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The Keg Ran Out Club of Broomfield, Colorado invites you to enter our Great American Beer Challenge homebrew competition to be held in conjunction with the 17th Annual KROC World Brewers Forum. This year's competition judging will be held on September 17th, and the awards presented at the World Brewers Forum on September 29th at the Marriott City Center, Denver, CO. We have two great speakers for the World Brewers Forum, Gordon Strong, President of BJCP, and Gerrett Marrero, Founder of Maui Brewing Company. We will also be serving KROC beers, have a silent auction, and drawings for prizes! See for more information.

Besides the regular "American" styles for this competition, we have two special categories this year, Cascadian Dark Ales (CDA's) and American Sours.

Entry fee is $6 per entry, two bottles required.

Entry window for drop off and mailing is September 3rd through September 10th.

Entry deadline is September 10th.

We also need Judges and Stewards for the competition!!

To enter a beer or register as a judge/steward, please go to REGISTRATION IS OPEN NOW!!

Categories Accepted

All the styles will be grouped into flights based on number of entries, and ribbons will be awarded for the top three positions in each flight. Only entries in the categories and subcategories below will be accepted.

1 A, B, C (Lite, Standard and Premium American Light Lager)
2 C (Classic American Pilsner)
4 A (Dark American Lager)
6 A, B, D (Cream Ale, Blonde Ale, American Wheat or Rye)
7 B (California Common)
10 A, B, C (American Pale, Amber and Brown Ale)
12 B (Robust Porter)
13 E (American Stout)
14 B, C (American IPA, Imperial IPA)
19 C (American Barleywine)
20 (Fruit Beer - based on another enterable American style only)
21 A, B (Spice Herb Vegetable, Winter Specialty Beer - American focused)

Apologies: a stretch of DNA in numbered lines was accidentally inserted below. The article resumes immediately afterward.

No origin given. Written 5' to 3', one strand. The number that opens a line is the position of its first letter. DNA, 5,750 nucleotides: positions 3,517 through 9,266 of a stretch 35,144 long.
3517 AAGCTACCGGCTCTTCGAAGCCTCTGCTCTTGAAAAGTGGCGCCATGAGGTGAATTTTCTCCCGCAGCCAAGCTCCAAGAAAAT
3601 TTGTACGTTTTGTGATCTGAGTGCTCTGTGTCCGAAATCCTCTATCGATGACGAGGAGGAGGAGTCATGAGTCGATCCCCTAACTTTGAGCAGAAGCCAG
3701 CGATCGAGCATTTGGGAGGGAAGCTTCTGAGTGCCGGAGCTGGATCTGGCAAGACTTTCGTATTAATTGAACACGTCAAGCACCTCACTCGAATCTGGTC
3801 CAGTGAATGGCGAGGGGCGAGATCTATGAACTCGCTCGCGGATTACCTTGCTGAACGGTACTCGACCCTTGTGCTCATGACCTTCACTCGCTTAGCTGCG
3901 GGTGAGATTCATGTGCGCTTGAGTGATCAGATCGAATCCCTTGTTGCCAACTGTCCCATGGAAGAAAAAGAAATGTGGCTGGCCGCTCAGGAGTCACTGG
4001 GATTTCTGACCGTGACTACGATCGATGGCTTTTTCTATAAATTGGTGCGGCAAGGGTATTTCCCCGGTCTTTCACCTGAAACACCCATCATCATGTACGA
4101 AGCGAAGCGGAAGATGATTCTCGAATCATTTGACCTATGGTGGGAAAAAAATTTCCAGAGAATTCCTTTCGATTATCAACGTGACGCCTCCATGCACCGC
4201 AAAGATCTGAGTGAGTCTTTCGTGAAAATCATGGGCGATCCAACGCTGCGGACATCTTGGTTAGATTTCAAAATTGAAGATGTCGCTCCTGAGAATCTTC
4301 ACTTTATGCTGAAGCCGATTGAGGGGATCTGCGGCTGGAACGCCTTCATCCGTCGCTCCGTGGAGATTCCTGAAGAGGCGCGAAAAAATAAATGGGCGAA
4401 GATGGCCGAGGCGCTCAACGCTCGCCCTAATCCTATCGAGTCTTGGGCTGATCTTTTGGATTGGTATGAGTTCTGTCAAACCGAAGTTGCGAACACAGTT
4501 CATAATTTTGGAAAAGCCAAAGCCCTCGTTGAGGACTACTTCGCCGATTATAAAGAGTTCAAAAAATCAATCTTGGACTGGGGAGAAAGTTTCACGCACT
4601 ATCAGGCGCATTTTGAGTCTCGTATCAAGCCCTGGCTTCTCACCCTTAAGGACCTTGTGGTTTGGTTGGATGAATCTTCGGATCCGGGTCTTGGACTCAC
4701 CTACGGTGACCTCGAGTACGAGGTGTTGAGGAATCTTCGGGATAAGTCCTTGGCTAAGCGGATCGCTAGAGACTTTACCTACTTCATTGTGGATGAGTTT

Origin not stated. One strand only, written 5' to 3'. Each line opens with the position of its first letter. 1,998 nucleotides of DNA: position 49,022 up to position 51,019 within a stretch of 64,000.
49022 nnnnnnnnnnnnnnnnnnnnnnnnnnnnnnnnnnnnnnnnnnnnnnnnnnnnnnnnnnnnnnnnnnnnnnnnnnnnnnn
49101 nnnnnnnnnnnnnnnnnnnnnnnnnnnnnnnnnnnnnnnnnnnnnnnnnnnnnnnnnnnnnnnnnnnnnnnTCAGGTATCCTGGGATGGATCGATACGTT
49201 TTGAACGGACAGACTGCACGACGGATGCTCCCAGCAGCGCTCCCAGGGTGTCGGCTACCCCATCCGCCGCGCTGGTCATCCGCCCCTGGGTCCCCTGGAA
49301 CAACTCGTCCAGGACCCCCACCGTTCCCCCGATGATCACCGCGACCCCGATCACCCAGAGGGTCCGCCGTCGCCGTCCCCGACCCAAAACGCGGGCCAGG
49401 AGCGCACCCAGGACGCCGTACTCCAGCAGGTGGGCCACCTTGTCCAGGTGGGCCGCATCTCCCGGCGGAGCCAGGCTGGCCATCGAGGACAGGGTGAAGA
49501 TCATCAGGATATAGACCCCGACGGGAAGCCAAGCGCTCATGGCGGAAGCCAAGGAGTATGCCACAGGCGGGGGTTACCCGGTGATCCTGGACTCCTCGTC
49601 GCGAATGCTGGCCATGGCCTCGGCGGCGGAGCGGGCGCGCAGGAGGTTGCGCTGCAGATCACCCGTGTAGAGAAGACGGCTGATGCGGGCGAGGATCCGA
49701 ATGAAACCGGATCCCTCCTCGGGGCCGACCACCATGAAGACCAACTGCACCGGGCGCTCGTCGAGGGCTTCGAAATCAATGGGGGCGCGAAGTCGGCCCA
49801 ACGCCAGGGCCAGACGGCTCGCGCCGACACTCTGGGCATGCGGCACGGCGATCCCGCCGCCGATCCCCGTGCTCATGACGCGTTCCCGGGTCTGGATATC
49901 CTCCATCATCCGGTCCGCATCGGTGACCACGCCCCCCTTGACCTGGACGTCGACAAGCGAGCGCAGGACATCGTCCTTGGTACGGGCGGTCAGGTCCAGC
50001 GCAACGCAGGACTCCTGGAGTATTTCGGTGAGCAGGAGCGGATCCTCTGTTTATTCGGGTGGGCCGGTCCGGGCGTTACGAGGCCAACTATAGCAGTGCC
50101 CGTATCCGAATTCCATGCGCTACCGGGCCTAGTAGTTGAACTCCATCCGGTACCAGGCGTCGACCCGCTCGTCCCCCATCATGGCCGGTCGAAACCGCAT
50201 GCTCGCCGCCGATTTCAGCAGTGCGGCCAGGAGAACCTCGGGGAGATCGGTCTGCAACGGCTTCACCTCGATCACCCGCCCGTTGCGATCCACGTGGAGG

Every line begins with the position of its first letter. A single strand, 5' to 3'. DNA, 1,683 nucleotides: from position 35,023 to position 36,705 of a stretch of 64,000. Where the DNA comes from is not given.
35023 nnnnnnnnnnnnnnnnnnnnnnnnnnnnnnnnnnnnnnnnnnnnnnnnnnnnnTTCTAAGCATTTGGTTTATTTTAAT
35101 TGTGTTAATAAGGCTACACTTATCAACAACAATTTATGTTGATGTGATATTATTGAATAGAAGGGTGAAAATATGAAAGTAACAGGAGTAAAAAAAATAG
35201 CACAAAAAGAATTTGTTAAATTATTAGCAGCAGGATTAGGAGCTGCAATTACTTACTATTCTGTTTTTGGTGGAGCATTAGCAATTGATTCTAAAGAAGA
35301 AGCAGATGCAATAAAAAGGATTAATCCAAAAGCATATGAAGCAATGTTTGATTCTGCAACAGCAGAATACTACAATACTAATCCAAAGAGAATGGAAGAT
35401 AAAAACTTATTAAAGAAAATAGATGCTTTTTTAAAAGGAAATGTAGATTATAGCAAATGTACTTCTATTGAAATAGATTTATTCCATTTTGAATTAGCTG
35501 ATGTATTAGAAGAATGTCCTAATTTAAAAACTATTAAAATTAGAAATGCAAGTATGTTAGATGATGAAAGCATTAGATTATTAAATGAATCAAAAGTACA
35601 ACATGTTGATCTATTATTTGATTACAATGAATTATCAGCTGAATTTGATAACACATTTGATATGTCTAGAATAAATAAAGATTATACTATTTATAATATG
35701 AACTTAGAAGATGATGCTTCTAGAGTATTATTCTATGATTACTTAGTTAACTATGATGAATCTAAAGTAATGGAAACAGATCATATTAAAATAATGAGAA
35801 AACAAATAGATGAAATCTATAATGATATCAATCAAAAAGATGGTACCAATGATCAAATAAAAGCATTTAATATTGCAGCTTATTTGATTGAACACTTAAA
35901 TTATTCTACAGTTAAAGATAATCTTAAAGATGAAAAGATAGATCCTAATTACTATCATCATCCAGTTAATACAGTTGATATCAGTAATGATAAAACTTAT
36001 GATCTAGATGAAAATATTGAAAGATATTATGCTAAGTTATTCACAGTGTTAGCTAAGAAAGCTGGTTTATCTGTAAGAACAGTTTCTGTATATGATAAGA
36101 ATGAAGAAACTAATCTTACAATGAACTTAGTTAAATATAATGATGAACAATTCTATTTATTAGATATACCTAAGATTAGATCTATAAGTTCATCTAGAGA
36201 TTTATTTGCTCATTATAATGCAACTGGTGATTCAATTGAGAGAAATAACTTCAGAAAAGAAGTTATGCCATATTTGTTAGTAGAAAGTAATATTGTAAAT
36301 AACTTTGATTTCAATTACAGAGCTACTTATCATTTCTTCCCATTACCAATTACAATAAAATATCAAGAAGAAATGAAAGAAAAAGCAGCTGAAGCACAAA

22 B, C (Other Smoked, Wood Aged Beer - both based on another enterable American style only)
23 (Specialty – American focused)
29 Cascadian Dark Ale
30 American Sour – (American focused)

Rick Bobbitt
KROC Competition Coordinator
Broomfield, CO

Equipment and Software / Re: Draining the boil kettle....
« on: December 03, 2009, 03:54:23 PM »
I usually use a plate chiller (pumping wort from boil kettle to chiller to carboy), but I have also tried recirculating the chilled wort back into the boil kettle until the temp in the boil kettle was below 120 or so. Then I would whirlpool, but like I've said, this didn't seem to work well.

This is what I used to do until recently.  I've got a homemade version of the hop stopper that works pretty well, but after 15 min. of recirculating, it starts to get a little plugged.  When I first start recirculating the flow is great.  So I figured, I just need to drain the hot wort quickly out of the boil kettle into a second container.  This would leave the hop debris and hot break behind in the kettle and then I could recirculate without worrying about debris.  I use a modified corny for this purpose.  I took the beer-out post off, removed the poppet, drilled it out a bit and pressed a plastic elbow onto it (needed to use a vise).  I also had a lid with no pressure relief valve on it so I put another fitting there. 

Now I gravity drain from the kettle to the corny via the beer-out post.  I takes about 6 min.  I'm going to replace the dip tube with some tubing of a larger diameter to speed the flow.  Then I take the corny, hook the beer-out to my plate chiller, and the output of my pump to the fitting in the lid.  I seal it up and apply a little bit of CO2 to the gas-in and the wort flows up and out, and down to my plate chiller.  Once it gets to the pump and I turn that on and I can now recirculate to my heart's content.  I put a liquid crystal thermometer strip on the corny so I can monitor the temp.  I keep an tiny bit of CO2 pressure on to compensate for the contraction of the wort as it cools - the system is totally enclosed which also helps to keep out any possible contamination.

This of course can also double as a giant hopback (hops in a large bag), and the next time I do an IPA I'm going to use it to do a hop stand.

Plus, now if I forget to sanitize my fermenter before hand, or my yeast starter hasn't settled enough, etc., I can just let the now cooled wort sit in the corny until everthing else is ready

Are you saying that trying to drain the boil kettle through the screen and then through the plate chiller took too long?
I have seen the same thing with my system, the last few gallons is when the screen would clog up.

So your new way, do you gravity drain through the screen to the corny, or just use the pick-up tube on the side of the kettle?
Do you try to whirlpool in the boil kettle before you drain into the corny?